Gas 'n' Go: Tough to tame Lady, lapped traffic

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Jeff Hammond

Jeff Hammond is a former NASCAR crew chief who led Darrell Waltrip to two of his three Sprint Cup championships. The duo also teamed up to win the 1989 Daytona 500. Prior to that, Hammond was the jackman for Cale Yarborough for all three of his Cup championships. He has 43 Sprint Cup wins as a crew chief. Follow him on Twitter.

James from Toronto, Ontario, Canada: Who has the right of way on pit road — the car coming into his stall or the car leaving? Also, do you think Ken Schrader let another Ford, Greg Biffle, go by while holding up Jeff Gordon?

Jeff Hammond: Pit road is a give-and-take situation. If it hadn't been Ken Schrader, it could have been somebody else. It was just the wrong place, wrong time for Jimmie Johnson's pit stop vs. Schrader's. If Johnson had backed off, and they did a crossover move on pit road, there may not have been an issue. But Schrader had to get to his pit stall so he's got to cut across. He was trying to stay on the lead lap, and his pit stop was just as important to him and the No. 21 team as Johnson's stop was for the No. 48 team. It's not like Schrader was 20 laps down. He was a lead-lap car, racing for position. Schrader's track position was just as important as anybody else's. Just because he wasn't a contender for the win in the eyes of lot of people, when you're on the lead lap, you have just as much right to position in the pits or on the track as anybody else. You can't fault Schrader for racing the way he did. He was on the lead lap, and the leaders caught him. He had run well all night long, and Jeff Gordon was frustrated because he could see and feel the win right there at the end. You don't get mad if you don't care so Gordon proved that he still wants to win. He could see the difference between himself and Biffle — three car lengths — and he was there. After 500 miles on a very long and stressful night at Darlington, that's how close Gordon came to winning the race. Gordon knows what it's like to win at Darlington and recognizes the importance of it — not only historically — but his team needs to win now. I was privy to some information prior to the replay and listening to Gordon's post-race interview. He thought Schrader was closer than he was, but it was strictly the luck of the draw and the break of the night that Schrader was there. Schrader gave Gordon plenty of racing room to get by. He didn't pinch him off, but at Darlington, you've got to respect lapped traffic. That's really where the frustration comes in. If Gordon throws caution to the wind, and Schrader does come up to challenge him, he doesn't get 2nd place. A lot of little things came together by the end of the night.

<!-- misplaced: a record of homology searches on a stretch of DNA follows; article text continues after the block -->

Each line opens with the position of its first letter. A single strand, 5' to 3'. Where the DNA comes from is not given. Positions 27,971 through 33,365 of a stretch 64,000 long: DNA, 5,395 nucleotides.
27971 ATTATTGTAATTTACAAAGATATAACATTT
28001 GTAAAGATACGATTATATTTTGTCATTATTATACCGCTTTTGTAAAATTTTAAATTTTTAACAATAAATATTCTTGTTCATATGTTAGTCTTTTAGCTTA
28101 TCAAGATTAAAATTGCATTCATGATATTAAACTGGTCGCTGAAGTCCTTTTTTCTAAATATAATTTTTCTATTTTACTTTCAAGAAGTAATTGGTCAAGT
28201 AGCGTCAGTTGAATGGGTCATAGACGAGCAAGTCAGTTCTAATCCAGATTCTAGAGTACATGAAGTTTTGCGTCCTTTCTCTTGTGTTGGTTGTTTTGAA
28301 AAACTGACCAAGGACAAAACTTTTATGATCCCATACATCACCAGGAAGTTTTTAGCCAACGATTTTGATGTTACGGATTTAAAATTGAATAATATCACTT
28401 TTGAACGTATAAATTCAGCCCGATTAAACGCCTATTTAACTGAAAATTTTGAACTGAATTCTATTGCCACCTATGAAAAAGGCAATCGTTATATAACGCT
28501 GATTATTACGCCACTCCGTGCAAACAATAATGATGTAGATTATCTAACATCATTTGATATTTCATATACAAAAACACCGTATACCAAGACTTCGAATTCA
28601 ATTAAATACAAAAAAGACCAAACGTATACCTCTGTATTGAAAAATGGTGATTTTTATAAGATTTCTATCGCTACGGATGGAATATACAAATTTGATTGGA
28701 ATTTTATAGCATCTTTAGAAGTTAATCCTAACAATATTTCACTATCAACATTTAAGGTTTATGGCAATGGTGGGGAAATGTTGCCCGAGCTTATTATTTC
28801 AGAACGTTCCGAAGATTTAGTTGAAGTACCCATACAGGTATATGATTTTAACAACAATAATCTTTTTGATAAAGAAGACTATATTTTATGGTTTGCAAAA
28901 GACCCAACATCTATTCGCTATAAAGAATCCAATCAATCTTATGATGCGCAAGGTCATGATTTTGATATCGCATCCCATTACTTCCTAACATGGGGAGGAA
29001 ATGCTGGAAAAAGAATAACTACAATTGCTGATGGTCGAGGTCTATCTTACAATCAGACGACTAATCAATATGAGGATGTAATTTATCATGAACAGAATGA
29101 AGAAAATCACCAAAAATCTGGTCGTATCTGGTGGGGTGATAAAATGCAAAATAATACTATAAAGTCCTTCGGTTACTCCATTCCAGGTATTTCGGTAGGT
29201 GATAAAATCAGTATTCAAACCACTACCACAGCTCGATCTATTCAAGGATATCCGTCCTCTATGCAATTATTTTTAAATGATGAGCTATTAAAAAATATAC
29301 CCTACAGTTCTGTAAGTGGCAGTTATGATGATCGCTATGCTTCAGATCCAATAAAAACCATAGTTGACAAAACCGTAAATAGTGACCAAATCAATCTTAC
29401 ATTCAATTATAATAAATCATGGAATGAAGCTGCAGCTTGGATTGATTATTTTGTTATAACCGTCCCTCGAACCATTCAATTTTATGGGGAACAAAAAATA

Darlington divots

William from Lansdale, Pa.: With all the new grandstands around the Darlington Raceway, everything looked so different, but the track still looked and drove the same. Thank God the old place didn't go the way of the "Rock," but what will the raceway do about the pieces of track coming up during the race? Jeff Hammond: They will fill it with some epoxy and fix it. It'll be fine. They never would have started the race if they thought there was a problem. Racing is all about doing the best you can despite things that you can't control. It's not a scientific experiment in a controlled environment. That's the challenge of not only losing a race like Gordon did but losing a radiator like Kevin Harvick did. You have to take the good with the bad, and even Biffle has to realize that he probably wouldn't have won the race if it had been two laps longer. For all the bad luck Biffle has had all year long, he got a little bit of good luck back on Saturday night. Track officials have been talking about possibly repaving the track in the next couple of years. They're all trying to be very conscientious of not changing what makes racing there so special. With today's technology, it would probably be easy to go in there and make that surface a whole lot more user-friendly, but it wouldn't be Darlington.

12-second stops?

Craig from Norfolk, Neb.: You explained why Matt Kenseth's pit stop went from 13 to over 14 seconds when his tire changer had to jump a loose tire. How fast do you think pit stops will be in the next couple of years, or will they not improve?
Speed Mail Jeff
Jeff Hammond: On the stop that you are referencing, they still had a great stop, but it cost them coming out of the pits first. It's all about track position, and the best place to pass somebody is on pit road. Even though he didn't give up a position, he didn't gain what I thought he would, especially since crew chief Robbie Reiser's crew had already turned out a 12.8-second stop. The future of pit stops is in the hands of NASCAR. If NASCAR switches to a 17-gallon fuel cell with the Car of Tomorrow in 2007, fuel won't be an issue anymore. Who are we waiting on? Tire changers. If the tire changers can get faster, the pit stops will be faster. Instead of 13 seconds being the benchmark, it may drop down to 12, and it will make racing that much more exciting. Fuel has always been the determining factor, and if guys know they're not waiting on fuel, more agile and quicker tire changers and jackmen that don't make mistakes will be in demand and determine who winds up being king of the hill and setting a new benchmark.

FOX race analyst Jeff Hammond led Darrell Waltrip to two of DW's three Winston Cup championships as his crew chief. They also teamed to win the 1989 Daytona 500.

For autographed copies of Jeff Hammond's new book "Real Men Work in the Pits" plus magnets, hats and more, check out

For photos and appearances, visit Jeff's web site

Tagged: Jeff Gordon, Matt Kenseth, Jimmie Johnson, Greg Biffle, Kevin Harvick

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